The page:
ballots count, this isn't merely a commitment to entrench unpopular,
dangerous, and partisan policies into constitutional law. It's also a
commitment to commandeering the high court itself into deciding
whether and how to count votes, in an election in which a sitting
president has already pledged that only some voters will be allowed to
pick the winner.
Amy Coney Barrett is even more extreme than Antonin Scalia.
Amy Coney Barrett has a years-long record of ruling against
How the coming fight over Ginsburg's SCOTUS replacement could shape
the Senate elections.
What Amy Coney Barrett on the Supreme Court would mean for abortion
Conservatives are already playing up hypothetical anti-Catholic bias
against Amy Coney Barrett: Because we all know how concerned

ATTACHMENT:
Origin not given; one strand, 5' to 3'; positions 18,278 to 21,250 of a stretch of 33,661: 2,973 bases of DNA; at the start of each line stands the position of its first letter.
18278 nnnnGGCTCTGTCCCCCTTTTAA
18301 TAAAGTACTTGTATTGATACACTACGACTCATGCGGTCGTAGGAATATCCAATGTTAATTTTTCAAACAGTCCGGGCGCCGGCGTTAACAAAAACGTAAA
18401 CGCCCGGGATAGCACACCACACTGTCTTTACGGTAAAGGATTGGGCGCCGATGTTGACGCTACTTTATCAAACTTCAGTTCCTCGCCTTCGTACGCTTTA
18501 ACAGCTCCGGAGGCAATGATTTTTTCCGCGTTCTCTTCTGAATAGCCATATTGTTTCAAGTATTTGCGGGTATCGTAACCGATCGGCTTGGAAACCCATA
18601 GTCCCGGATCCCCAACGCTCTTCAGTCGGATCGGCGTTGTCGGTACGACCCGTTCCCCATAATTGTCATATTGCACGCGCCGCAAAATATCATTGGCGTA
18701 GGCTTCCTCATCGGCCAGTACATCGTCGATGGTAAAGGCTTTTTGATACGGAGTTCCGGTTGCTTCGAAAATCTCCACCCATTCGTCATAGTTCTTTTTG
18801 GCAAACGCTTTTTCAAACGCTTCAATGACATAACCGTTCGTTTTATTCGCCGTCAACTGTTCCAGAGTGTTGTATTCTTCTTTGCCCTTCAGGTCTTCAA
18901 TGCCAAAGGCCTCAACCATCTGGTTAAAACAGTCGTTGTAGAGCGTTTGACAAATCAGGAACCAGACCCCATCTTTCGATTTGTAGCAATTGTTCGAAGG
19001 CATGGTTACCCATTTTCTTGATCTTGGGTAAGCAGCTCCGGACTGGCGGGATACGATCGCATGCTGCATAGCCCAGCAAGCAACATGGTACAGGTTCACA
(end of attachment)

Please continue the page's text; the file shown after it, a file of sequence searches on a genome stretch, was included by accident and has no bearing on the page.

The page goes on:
conservatives are when it comes to prejudice against minorities?
I'm old enough to remember the old protestant prejudice against
Catholics -- my grandmother was a prime example -- but Catholics
back then (like John Kennedy) disarmed the prejudice by emphasizing
tolerance and the separation of church and state, not by forcing
their most arcane beliefs on their subjects, as Barrett seems to
want to do.
McConnell will sacrifice anything to fill Ginsburg's seat -- even his
Is Amy Coney Barrett joining a Supreme Court built for the wealthy?
"Future decisions by a very conservative majority could give corporations
even more weight and workers less."
RBG's fingerprints are all over your everyday life.
A dangerous moment for the Supreme Court. Can we start referring
to the Federalist Society as a cult?
Trump and McConnell now stand poised to create a conservative majority
on the Court that could last decades. The moment marks a triumph for
the Federalist Society, a conservative and libertarian legal group that
has worked since the nineteen-eighties to recruit ultra-conservative
lawyers to serve as judges. Republicans face a potential backlash in
November, but a dramatic and historic change in American democracy and